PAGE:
Since Aquinas is ultimately in the background here, it's worth pointing out that he responds to something like the move in (A) in the response to Objection 2 here; and I think the response to Objection 2 in another place would be at least related to the issue in (B) - although I find (B) immensely more obscure than (A). Flood also introduces problem of evil issues; Aquinas responds to these sorts of issues here. It's also worth pointing out (since it's also an issue in the discussion) that, while Aquinas's full understanding of creation ex nihilo requires appeal to his doctrine of the composition of essentia and esse, essence and actual being, it doesn't (again, as far as I can see) play any obvious role in his ST discussion of creatio ex nihilo itself. This is so even when he argues that only God can create; the issue in his discussion is always the nature of the cause, not the constitution of the effect. He does integrate his doctrine of creation with the composition doctrine in De Potentia; what he says there seems to me to be entirely reasonable, but then, I think the composition doctrine in its basic form is entirely reasonable - we can't simply conflate actual being and kind of being as if they were the same thing; indeed, I'm not sure what that would mean. As Aquinas sometimes puts it, existence is other than essence. Aquinas's doctrine goes a bit beyond this basic point, but I find it a hard question to determine how much farther it goes. [As far as I can tell from my readings so far, I don't think it goes much farther; and the bit it adds seems reasonable to me.] The idea is found in De ente et essentia:

Everything that receives something from another is in potency with respect to what it receives, and that which is received in the thing is its act; therefore, a quiddity or form that is an intelligence is in potency with respect to the existence that it receives from God, and this received existence is received as its act.

For Aquinas 'compositio' typically means a union in which one element of the union is identifiable as act and the other is identifiable as potency; so the question of whether we can make sense of his view that creatures are composed of essentia and esse really boils down to whether we can regard essence as really potential to actual being in the created substance itself. It doesn't, I think, have anything to do with 'reception' [in a fairly literal sense] (as the original criticism in Deck's exegesis seemed to be); Aquinas talks about reception because it's a natural word to use when talking about the act-potency relation, not because it's carrying any serious metaphysical burden in the actual composition doctrine. In other words, we can afford to take the 'reception' talk very loosely; and so the question would just be: Is there some reasonable sense in which we can say essence receives existence [i.e., is there a sense in which e could say essence is really potential to existence]? I don't see why there wouldn't be. I have to look more closely at Deck's criticisms; I didn't find them convincing at all, but Aquinas and I tend to be congruent souls on most things, so he usually makes more sense to me on first blush than his critics do. As I said, I'll have to look more closely at the criticisms.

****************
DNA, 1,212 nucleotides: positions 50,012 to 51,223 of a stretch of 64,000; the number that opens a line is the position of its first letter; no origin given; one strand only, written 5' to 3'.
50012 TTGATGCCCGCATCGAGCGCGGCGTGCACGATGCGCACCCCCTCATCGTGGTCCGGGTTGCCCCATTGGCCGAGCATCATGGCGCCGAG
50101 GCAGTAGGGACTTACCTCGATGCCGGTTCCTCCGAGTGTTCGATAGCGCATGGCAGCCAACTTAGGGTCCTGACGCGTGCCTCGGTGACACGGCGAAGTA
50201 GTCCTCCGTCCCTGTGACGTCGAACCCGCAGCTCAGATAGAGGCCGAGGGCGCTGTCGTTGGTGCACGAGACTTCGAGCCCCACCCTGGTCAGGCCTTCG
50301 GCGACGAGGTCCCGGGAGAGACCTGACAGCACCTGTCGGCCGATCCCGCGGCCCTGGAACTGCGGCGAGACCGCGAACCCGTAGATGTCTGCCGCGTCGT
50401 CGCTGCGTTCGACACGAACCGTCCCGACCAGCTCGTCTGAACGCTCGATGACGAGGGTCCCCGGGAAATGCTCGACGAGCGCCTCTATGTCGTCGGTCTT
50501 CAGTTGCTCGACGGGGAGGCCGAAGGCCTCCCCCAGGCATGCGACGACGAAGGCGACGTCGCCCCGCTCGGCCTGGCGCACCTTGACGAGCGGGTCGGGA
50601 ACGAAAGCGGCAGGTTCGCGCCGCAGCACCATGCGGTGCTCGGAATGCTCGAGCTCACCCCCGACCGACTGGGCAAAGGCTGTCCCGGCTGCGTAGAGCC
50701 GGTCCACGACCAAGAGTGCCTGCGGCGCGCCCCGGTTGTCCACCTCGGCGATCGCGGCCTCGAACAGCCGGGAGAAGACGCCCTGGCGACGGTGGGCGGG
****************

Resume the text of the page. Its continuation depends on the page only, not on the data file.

UPDATE: Clark had already put up an interesting post at Mormon Metaphysics; see also his comment below for clarification as to how it relates to my post here. I should also give the URL of the post by Vallicella to which Flood is responding; that is here. I've also added a few small things in brackets above for clarification.